A year ago I sent my mother flowers for Mother’s Day just as a part of the annual routine. I didn’t know it would be the last time I would send my mother flowers for Mother’s Day. Currently, I am receiving daily emails from the company I ordered flowers from asking if I would like to place an order for my mother this Mother’s Day. Last Mother’s Day feels like an eternity ago. When I sat with my mother last fall as she was dying the time went too quickly. I regretted not spending more time with her over the last few years. Her death was a smack upside the head that we really do only get so much time on this earth and being conscious of this and choosing how we spend time is important.

Currently I am working on being the person I envision being. I find I need to project management my efforts and my time. I also will easily work 80-90 hours per week and not acknowledge my accomplishments. I need to make lists to both organize myself to get everything done and to recognise when things are done.

Never before have I had quite such a grasp of how valuable my time is. Currently every morning, I review my schedule for the day and create a list of things/tasks to get done. And then I start. Never have I felt so compelled to get things done and to not waste time.

I am in a kind of transition time right now. I came to the awareness a while ago that whatever we put time and energy into is what will develop. In part I came to this on my own and what solidified it was researching and writing a biographical essay about Ai Weiwei. Ai Weiwei is probably the most influential modern artist alive at the moment. For years he worked as a day laborer (and incidentally learned to gamble and is a top-tiered blackjack player) and refused commissions that would lead his art away from his vision. He worked tirelessly and remained committed to his ideal.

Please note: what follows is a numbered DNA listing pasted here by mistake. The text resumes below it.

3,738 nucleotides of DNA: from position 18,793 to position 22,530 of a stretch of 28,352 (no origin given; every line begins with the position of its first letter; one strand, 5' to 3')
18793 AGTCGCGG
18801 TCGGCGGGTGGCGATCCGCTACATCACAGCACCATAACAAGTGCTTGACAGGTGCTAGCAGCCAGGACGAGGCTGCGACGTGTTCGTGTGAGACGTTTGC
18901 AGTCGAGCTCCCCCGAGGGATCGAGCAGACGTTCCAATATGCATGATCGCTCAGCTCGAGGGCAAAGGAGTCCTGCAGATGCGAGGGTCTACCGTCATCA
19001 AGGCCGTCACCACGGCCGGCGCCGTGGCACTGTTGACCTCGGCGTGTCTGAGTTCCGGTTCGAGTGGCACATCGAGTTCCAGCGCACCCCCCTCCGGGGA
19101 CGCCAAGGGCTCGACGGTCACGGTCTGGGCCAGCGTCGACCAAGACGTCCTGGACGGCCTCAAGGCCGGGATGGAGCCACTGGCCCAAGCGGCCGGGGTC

I have been reading about permaculture and ecology lately. When old growth forests are cleared, if the land is allowed to regenerate on its own a type of scrub will grow in to protect the soil and water table and begin to heal the land. Weeds are beneficial to the land because they bring nutrients to the soil, can penetrate the hard pan, prevent erosion, etc. Don’t underestimate the benefit of weeds. But then as caretakers we have to come in and make choices about the use of the land. If we are wise we will imitate the progression of a natural forest and plant plants and trees that will create a full habitat for animals, insects, birds, humans, and the plants.

During transition times for people, it is a little like the time of scrub growing in. Opportunities pop up that relieve anxiety but may not be in alignment with one’s vision for what one would like their life to be. There is great deal of flailing around and trying to figure out what will work and be beneficial. More than a few weeds will come in and present ideas and more. I guess it is this task in this time period to envision what one’s life should look like in the end and engineer backwards. And then no matter if time seems to move slowly or fast, be productive or flailing, just keep working towards the vision. Try out different things and figure out what will work.

So the quality of time is relative. Time in terms of how it feels in passing is relative. But if one invests time and energy in a vision of what one wants to accomplish this is the only way to make it happen. We only have now and I want to make the best of it.